Both are trying to return with three meaningless games left in the Seahawks' lost season.
"My job is to just get better for this week, and that is what I am trying to do," Hasselbeck said Wednesday, between sessions of running, throwing, swimming, lifting weights and training-room treatments. "That's the way I can help the team.
"It's just a matter, I guess, of managing the risk," he said.
Some fans would rather not see Hasselbeck and Jones again. Some even want Seattle to tank its final three games, ensuring the Seahawks (2-11) one of the top five choices in April's draft. Seattle had won four consecutive NFC West titles before this face-plant but is tied with the St. Louis Rams and Kansas City Chiefs for the third-worst record in the league.
Coach Mike Holmgren says tanking a season in the NFL does little for the future.
"The conventional wisdom is if you draft in the top five or 10 picks of the draft, you're going to get a really great player," the former GM-coach said. "I know other sports, at times, have been criticized for that, and sometimes it's pretty obvious [that a team is tanking]. I don't think football's viewed that way, I really don't."
Plus, for the outgoing Holmgren and his team co-captains Hasselbeck and Jones, this final month is a test of leadership.
"If he's healthy enough to play, he should play -- in fairness to his teammates, first of all," Holmgren said. "It's a team sport, we talk about team unity and battling for each other, all that kind of stuff. As soon as you start [preserving stars], if a guy can play, I think you're not being true to your word.
"I don't know many good players," he added, "that say, 'OK, I'll sit it out. Thank you.'"
The Seahawks' three-time Pro Bowl quarterback said the bulging disk and numbness in his back that has kept him out of six games, including last week's loss to the New England Patriots, has him questionable for the final three games, including Sunday at St. Louis.
"It has been brought up that as of right now, I don't need surgery and so I'll be 100 percent by Valentine's Day, if nothing changes. That has been discussed," Hasselbeck said.
Hasselbeck says he not only wants but also expects to play again this season, but team doctors told Holmgren they have other ideas.
"Until he gets that little tingle to go away, it doesn't look like they're going to let him go," Holmgren said Wednesday.
Jones, an eight-time Pro Bowl selection with a reputation as the pre-eminent left tackle in the NFL, has so much pain in his knees that he has trouble standing up.
Last week was the first time since his rookie year of 1997 that Jones missed a game because of injury. His other four absences were because of a contract holdout (2002) and when he was rested because Seattle had already clinched a playoff spot (2005 and '07).
Hey, Big Walt, you don't need to prove a thing to anyone. Why not start your offseason now?
"Ha!" Jones said with an extended laugh. "I'm trying to get out there. It's not that there's just three games left and the record ain't what it should be. I still want to be out there and fight with the guys."
Though his knees ache, Jones has no pain in the shoulders that had prompted multiple surgeries over the years. He says he feels as good as he ever has thanks to a dedication to eating healthier that began last offseason.
Leadership is the main reason Hasselbeck pushed his luck to get back to play three games last month, after a specialist in Los Angeles advised he should probably shut it down for the year to heal his back.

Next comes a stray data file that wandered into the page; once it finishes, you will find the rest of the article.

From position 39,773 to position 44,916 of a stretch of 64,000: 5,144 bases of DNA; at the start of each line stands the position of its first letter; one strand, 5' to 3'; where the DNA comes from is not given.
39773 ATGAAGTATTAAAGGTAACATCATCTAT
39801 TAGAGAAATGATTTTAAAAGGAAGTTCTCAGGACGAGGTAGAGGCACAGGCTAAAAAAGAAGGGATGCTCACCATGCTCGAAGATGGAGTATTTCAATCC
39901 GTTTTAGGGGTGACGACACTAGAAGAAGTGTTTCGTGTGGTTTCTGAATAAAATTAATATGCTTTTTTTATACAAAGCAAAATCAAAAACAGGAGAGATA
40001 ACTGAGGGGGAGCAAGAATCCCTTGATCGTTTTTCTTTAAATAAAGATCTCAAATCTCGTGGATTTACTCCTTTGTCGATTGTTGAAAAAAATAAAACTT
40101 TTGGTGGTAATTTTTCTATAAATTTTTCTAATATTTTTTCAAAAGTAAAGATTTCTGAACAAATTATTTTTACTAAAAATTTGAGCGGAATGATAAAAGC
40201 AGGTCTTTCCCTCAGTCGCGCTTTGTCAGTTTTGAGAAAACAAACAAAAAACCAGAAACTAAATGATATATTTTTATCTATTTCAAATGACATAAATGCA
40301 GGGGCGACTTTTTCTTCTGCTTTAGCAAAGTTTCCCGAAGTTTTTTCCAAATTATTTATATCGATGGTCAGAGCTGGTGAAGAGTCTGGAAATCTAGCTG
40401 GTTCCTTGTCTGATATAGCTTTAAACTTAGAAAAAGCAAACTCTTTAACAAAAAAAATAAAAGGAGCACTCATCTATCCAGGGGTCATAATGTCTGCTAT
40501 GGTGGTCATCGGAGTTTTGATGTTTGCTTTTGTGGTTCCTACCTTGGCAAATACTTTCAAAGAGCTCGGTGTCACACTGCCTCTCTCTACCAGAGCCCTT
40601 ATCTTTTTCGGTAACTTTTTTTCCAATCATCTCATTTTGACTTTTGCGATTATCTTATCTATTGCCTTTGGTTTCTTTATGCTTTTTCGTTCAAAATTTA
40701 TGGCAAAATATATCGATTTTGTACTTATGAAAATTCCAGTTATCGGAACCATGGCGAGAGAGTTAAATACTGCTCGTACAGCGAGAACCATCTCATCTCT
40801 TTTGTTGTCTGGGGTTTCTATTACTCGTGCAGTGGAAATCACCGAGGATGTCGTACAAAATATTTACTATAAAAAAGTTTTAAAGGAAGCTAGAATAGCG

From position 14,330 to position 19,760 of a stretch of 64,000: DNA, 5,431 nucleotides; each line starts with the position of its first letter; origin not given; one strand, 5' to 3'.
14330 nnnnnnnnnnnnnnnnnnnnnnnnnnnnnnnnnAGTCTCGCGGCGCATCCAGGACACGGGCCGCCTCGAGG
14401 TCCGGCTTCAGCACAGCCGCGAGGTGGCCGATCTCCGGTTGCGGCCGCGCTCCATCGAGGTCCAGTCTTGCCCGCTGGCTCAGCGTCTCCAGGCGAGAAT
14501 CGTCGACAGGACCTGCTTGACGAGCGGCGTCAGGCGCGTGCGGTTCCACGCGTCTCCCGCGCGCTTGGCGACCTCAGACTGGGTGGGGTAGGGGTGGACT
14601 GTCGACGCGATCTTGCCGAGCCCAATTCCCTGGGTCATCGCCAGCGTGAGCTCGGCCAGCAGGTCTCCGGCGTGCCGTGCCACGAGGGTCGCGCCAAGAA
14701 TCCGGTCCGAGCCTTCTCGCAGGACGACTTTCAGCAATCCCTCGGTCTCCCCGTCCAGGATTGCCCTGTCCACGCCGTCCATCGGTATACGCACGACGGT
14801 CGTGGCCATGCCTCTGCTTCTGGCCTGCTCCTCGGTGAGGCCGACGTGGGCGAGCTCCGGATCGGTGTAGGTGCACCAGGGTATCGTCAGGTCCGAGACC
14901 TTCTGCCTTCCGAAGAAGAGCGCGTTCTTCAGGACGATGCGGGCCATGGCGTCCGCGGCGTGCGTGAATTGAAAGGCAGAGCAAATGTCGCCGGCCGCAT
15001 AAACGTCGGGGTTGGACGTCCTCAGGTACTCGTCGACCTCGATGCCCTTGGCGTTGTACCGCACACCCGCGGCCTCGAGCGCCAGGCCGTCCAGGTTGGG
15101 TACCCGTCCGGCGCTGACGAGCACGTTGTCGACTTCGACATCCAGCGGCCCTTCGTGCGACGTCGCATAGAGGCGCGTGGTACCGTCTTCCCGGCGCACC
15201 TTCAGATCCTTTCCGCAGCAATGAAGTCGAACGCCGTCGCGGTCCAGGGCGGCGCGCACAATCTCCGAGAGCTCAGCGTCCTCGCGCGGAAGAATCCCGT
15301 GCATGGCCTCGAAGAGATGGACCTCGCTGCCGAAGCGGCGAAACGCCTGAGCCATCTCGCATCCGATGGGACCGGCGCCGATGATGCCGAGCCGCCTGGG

It's also why Jones played through pain after getting whacked in the leg months ago, until he finally sat out after allowing two sacks -- a rare occurrence for him -- at Dallas on Thanksgiving Day.
"Matt and Walter, I mean, I've never had better guys than those two," Holmgren said. "I mean, Walter is a warrior. He's played through any number of injuries and hasn't missed much time. And Matt's sacrifice ... what he had to do to come back this season and play, it's pretty remarkable, really."
And leadership is why Holmgren, the 17-year veteran head coach who begins his 2009 sabbatical from football in three weeks, says: "I've had to push myself in some ways I've never had to really push myself before."
"I've never experienced anything like this, since my very first job in high school," the 60-year-old former history teacher said. "I've had to be more aware this season of the players watching me and how I react. I think they've kind of watched to see if I'd just faint or something.
"Believe me that inside, it's painful. It's difficult. But they have to know that I'm not going to leave them. They have to know that I'm going to battle until the end," he said.
Kerney had arthroscopic surgery on his left shoulder. The two-time Pro Bowler is expected to be sidelined until training camp begins in July 2009.
Holmgren said Kerney's third surgery in less than 12 months on his left shoulder was more extensive than expected. Holmgren thinks the two-time Pro Bowl defensive end will probably miss most of training camp next summer because of what the coach believes was Kerney's second torn labrum since last January.
"It wasn't just a little thing," Holmgren said of the injury to his leading pass rusher, who had five sacks in seven games before reinjuring his shoulder on Oct. 26 in a win at San Francisco. "His rehab is going to be a long one. ... It wasn't just, 'Go in and some little thing fell down someplace and they pick it out and off we go.' It was a little bit more than that."
Wahle, also a two-time Pro Bowler, had arthroscopic surgery on his right shoulder. It was his second operation on that shoulder since 2006. The Seahawks estimate Wahle's recovery time at eight to 12 weeks.
The Seahawks also signed center Donovan Raiola to the practice squad. That was after the Broncos signed Seahawks practice squad guard Pat Murray to their active roster.
Information from The Associated Press was used in this report.